Here, I’m going to share with you stories of my day to day life. Stories of my early years too. And I’ll open with a piece I wrote telling how I got back into music and started playing again after losing interest, thanks to one, lovely, wonderful and gentle man. Your all welcome here , so gather round, and read on :
Oh man. I just got to thinking about that one person when you were young that would light your day up when they arrived at your house. Maybe a favourite relative or a friend you called aunty or uncle, even though they weren’t related at all.
Mine? well it was a gentleman from London called Clive Pidgeon, yep that’s his name, even that made me smile.
He and his wife Maureen met my mam and dad on a camping trip in the late 70’s and became good friends, we’d go to their house, which was well cool going London way when you lived in little ole Fir Tree. And they would come to stay with us.
And no matter which, I couldn’t wait coz Clive just made me laugh and laugh. His gorgeous London cheeky accent could be enough, but he always took notice of me. You know when your a kid it’s easy for adults to bypass you as a pain, as i no doubt was! But not Clive he genuinely took an interest.
Then as the years passed I wained on playing the keys, just completely lost interest in my teens and I was lost at what I wanted to do with my life, and that’s where that evil bastard depression got in through a gap. But one day when Clive and maureen came to visit, he and i were sat in the dining room where the organ was sitting gathering dust. He asked if I would play, and I said “nah! done with it” he said “go on, make a noise for me, no matter what it is”. So I thought what the hell, I sat and played Green Onions for him. I finished to silence. Then he said, “glenn, please don’t give it up, your good”. He walked away and left me sat there. It doesn’t seem like much but those words hit me like a thunderbolt. Clive was always joking, but this time he was almost begging me . And it was then I got a spark again.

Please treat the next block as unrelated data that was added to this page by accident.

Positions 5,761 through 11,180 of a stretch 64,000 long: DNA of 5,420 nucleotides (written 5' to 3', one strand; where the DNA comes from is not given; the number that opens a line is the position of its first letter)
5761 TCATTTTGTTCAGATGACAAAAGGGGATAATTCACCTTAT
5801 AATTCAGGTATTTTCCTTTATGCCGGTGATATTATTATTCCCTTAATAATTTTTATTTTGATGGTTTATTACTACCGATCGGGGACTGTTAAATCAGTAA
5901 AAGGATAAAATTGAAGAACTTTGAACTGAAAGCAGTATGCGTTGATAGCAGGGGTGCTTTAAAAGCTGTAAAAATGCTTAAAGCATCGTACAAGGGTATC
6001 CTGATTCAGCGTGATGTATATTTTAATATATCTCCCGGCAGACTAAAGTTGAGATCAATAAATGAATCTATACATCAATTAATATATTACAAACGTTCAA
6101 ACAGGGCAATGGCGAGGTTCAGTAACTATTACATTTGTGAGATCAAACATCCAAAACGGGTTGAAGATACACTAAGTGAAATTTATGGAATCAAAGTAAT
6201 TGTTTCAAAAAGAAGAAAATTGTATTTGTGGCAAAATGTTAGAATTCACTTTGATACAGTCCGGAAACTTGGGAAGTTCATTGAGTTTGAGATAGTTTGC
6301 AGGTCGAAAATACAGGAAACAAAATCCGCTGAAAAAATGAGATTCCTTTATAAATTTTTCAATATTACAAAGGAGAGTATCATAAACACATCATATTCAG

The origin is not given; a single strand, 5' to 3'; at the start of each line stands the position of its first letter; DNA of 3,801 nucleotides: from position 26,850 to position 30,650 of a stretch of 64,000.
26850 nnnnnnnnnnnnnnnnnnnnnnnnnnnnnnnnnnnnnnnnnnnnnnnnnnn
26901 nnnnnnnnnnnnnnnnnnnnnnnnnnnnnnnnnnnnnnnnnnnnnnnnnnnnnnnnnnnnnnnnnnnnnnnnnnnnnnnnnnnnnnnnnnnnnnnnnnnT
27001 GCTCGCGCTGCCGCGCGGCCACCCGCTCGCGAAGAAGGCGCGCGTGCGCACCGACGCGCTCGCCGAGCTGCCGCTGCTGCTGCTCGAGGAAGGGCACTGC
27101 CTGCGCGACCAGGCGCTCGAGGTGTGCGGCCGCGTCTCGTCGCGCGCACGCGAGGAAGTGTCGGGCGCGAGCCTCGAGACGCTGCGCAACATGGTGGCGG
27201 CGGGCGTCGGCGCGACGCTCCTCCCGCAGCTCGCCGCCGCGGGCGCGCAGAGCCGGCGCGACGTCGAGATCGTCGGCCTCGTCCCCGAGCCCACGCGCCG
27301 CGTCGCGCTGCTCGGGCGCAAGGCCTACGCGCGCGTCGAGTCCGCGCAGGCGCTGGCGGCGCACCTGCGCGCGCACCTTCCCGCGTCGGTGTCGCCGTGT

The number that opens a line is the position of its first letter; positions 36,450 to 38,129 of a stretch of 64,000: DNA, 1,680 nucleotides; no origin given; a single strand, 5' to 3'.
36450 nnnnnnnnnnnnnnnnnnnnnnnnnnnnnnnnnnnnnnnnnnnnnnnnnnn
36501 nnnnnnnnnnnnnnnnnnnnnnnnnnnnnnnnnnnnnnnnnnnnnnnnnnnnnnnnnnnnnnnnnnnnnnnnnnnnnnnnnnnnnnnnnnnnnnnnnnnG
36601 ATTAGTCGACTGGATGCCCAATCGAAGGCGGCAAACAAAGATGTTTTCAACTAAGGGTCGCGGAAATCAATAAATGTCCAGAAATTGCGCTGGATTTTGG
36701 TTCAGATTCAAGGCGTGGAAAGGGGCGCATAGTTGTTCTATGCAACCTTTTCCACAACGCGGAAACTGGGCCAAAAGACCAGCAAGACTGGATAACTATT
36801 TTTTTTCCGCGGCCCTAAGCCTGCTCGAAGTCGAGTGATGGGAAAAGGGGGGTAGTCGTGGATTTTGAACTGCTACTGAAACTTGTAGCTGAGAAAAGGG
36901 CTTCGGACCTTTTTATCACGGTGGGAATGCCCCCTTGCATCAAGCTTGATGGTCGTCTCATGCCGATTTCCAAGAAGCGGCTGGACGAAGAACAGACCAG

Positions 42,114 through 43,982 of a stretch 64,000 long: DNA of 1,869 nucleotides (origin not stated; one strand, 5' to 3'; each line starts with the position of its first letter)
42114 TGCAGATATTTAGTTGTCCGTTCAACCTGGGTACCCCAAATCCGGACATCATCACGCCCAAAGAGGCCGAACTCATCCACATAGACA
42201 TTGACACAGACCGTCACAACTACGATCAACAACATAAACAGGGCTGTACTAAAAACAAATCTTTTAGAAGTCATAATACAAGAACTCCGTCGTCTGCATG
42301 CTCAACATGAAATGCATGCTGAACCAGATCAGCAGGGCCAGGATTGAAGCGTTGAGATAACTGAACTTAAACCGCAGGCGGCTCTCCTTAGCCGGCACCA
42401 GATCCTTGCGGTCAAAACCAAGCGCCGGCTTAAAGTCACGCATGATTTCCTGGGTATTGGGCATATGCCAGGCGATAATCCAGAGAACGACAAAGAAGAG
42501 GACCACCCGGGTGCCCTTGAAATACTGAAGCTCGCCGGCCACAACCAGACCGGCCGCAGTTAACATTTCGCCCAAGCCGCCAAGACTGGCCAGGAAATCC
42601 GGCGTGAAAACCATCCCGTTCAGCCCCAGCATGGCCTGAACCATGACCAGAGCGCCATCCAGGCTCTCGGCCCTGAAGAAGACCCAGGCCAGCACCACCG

My mam asked “why have you started playing again?” I never told her.
Then I went to the nelson Mandela concert to watch my big musical influence Mark Knopfler and the boys play, and the wonderful gentleman that is Alan Clark was playing piano as usual for Dire Straits and as i listened to his wonderful playing, Clive’s words kept ringing like notes themselves. That was it! I was playing again and I would make it my job, not easy but try I would.
Incidentally while watching the Mandela gig at wembley stadium it was Clive’s house I stayed at after the show, more laughs and a great gig too.
The last time I saw Clive he was so tired on my mam’s couch and he dropped off to sleep, something I’d never seen before. I said goodbye to him and maureen as i was living on my own by then and they were heading home that night. Not long later I was asked by my dad would i like to come with them to Clive’s funeral as he’d died through bone cancer. “Of course!” was my choked reply.
I’ve never cried at a funeral before or since, but I bawled heartbroken at Clive’s.
Clive, thanks for the cheeky london accent, thanks for playing cricket with all the Fir tree kids, thanks for pleading with me with your eyes to keep going, I’m still keeping going and will continue. But only if you keep coming back to me with your funny talk every now and then 😉